Paulette Cooper

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Paulette Cooper
Paulette cooper.jpg
Portrait of Paulette Cooper
Born (1942-07-26) July 26, 1942 (age 73)
Nationality American
Occupation Author and journalist
Religion Judaism
Spouse(s) Paul Noble

Paulette Marcia Cooper (born July 26, 1942) is an American author who is best known for her activism against the Church of Scientology and the subsequent harassment she suffered from Scientology. Cooper's books have sold close to a half a million copies.[1]

Early life[edit]

Cooper was born in Belgium to parents who died at Auschwitz concentration camp. After the war, she spent years in various orphanages in Belgium, until she was adopted by the Cooper family and moved to the United States at age 6. At age 8, she became an American citizen.[2]

She began her freelance writing career in 1968, after completing a master's degree in psychology. As a result of her earlier study of comparative religion at Harvard University for a summer, she became interested in new religious movements and began studying the Church of Scientology in 1968 in order to write about it.


Cooper has written a total of 20 books on a variety of subjects.

Conflict with Scientology[edit]

Main article: Operation Freakout

In May 2015, Tony Ortega released a book about her conflict with the Scientology organization, entitled The Unbreakable Miss Lovely, which was published by Silvertail Books, an imprint of London-based literary agent and independent publisher Humfrey Hunter.[3]

The Scandal of Scientology[edit]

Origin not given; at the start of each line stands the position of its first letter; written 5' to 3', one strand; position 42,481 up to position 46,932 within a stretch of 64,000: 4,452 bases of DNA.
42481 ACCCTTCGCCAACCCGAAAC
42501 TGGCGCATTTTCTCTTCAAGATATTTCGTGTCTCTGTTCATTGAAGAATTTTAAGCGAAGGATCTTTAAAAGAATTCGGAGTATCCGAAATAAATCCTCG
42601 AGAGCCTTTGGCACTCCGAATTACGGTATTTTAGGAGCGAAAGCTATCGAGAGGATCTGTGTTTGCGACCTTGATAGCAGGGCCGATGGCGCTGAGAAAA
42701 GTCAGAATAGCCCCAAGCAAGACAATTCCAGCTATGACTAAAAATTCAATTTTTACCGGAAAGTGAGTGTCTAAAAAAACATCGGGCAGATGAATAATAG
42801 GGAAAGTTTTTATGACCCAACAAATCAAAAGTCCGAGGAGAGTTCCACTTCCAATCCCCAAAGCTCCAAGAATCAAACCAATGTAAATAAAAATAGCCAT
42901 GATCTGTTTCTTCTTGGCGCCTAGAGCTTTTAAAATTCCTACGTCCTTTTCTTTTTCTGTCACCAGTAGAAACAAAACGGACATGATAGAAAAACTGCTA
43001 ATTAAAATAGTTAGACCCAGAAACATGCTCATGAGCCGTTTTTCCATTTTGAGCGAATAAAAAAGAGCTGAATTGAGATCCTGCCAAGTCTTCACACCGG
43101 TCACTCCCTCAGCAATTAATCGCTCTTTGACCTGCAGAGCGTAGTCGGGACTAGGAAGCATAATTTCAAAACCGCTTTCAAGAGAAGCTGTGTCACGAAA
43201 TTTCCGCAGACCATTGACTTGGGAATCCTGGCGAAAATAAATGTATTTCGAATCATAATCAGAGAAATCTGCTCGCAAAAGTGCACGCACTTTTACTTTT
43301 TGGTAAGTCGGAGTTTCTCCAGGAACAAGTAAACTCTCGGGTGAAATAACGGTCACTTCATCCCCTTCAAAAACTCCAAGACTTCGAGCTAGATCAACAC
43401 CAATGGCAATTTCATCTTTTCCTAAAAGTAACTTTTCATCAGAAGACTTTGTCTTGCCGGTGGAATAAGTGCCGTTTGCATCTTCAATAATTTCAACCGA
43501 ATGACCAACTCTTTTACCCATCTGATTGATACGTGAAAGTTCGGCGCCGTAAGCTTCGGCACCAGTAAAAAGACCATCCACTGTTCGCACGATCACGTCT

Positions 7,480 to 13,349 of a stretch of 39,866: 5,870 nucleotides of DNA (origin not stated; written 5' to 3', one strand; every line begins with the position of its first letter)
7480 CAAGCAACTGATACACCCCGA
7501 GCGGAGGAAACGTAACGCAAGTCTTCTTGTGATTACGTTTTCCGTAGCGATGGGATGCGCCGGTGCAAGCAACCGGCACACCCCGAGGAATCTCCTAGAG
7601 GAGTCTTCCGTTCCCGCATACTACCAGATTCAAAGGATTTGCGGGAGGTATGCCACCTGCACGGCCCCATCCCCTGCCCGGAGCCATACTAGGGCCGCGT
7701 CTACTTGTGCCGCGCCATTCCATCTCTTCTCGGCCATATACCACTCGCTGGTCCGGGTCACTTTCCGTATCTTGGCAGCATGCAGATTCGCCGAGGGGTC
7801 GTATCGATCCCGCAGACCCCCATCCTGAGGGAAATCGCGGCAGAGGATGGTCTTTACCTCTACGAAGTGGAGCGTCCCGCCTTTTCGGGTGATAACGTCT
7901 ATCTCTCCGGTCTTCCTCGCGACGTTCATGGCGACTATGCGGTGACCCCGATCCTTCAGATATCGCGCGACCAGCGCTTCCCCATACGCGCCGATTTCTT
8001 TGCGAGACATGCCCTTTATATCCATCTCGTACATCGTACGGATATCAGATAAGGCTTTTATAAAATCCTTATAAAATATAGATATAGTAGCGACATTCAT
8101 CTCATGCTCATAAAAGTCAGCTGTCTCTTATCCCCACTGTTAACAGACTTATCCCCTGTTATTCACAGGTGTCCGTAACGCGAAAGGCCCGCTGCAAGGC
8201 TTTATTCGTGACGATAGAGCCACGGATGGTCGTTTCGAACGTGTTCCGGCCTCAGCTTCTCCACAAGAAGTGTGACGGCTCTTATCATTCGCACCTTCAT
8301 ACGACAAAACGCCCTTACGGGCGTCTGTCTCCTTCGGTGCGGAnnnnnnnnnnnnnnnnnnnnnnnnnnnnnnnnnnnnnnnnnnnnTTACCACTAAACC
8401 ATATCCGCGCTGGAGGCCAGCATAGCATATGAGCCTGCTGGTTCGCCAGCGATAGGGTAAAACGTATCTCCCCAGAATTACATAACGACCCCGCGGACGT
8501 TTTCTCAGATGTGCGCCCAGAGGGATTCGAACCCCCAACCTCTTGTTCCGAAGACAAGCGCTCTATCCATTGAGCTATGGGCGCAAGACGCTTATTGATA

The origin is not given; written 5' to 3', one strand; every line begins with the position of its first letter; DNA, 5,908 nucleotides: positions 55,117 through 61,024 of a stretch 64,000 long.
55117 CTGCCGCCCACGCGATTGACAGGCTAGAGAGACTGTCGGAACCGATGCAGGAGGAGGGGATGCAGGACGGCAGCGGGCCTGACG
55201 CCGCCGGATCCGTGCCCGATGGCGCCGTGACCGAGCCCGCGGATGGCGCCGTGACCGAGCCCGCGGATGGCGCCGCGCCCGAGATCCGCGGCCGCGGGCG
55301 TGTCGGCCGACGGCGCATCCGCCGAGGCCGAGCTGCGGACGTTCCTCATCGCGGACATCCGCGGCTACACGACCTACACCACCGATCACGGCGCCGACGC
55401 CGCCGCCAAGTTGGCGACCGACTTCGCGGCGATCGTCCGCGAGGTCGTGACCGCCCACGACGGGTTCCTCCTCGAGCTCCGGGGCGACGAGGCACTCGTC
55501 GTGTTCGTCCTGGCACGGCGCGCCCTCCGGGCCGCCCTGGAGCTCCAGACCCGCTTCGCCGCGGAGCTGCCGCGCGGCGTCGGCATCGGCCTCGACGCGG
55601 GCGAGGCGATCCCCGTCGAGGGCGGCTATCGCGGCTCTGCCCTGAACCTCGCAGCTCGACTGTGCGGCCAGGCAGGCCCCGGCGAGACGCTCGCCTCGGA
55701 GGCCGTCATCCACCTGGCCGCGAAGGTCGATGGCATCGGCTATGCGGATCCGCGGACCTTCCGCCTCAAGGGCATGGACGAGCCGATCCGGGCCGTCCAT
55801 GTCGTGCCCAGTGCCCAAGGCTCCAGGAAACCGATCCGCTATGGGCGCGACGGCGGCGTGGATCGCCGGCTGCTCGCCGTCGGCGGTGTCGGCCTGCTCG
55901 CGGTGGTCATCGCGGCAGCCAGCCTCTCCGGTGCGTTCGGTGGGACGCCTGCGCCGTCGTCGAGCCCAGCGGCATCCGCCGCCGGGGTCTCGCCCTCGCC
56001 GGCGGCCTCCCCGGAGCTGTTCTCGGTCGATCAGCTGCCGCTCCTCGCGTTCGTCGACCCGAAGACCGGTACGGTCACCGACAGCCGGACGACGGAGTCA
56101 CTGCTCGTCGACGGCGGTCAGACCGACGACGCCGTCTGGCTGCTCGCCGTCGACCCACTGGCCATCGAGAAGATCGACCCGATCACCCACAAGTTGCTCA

Cooper's conflict with Scientology began in 1970 when the Church of Scientology filed suit against her in a British court for a critical article she wrote that was published in London's Queen magazine. Her 1971 book, The Scandal of Scientology, was a further expansion of the work she had begun with the article.

The book earned her more negative attention from members of Scientology, and that same year saw a second lawsuit filed in Los Angeles Superior Court against her by Scientology.[4] Further lawsuits and countersuits followed throughout the years, totaling nineteen suits from all over the world that Scientology instituted against Cooper, and three counterclaims that she instituted.[5]

Harassment campaigns[edit]

Through the years as she continued to investigate Scientology, Paulette Cooper was the target not only of litigation but of several harassment campaigns including a Scientology campaign known as Operation Freakout, the goal of which was to deter Cooper from criticism of Scientology by having her "incarcerated in a mental institution or jail or at least to hit her so hard that she drops her attacks."[6] In a previous campaign titled Operation Dynamite,[7] the Church of Scientology sent itself forged bomb threats, purportedly from Cooper, using her typewriter and paper with her fingerprints on it; further plans included bomb threats to be sent to Henry Kissinger. The campaign was discovered when the FBI raided Scientology offices in 1977 and recovered documents relating to the operation.[8] Sometime in 1977, an assassination of Paulette was possibly planned, along with another murder, but it is unknown whether or not it was attempted.[9]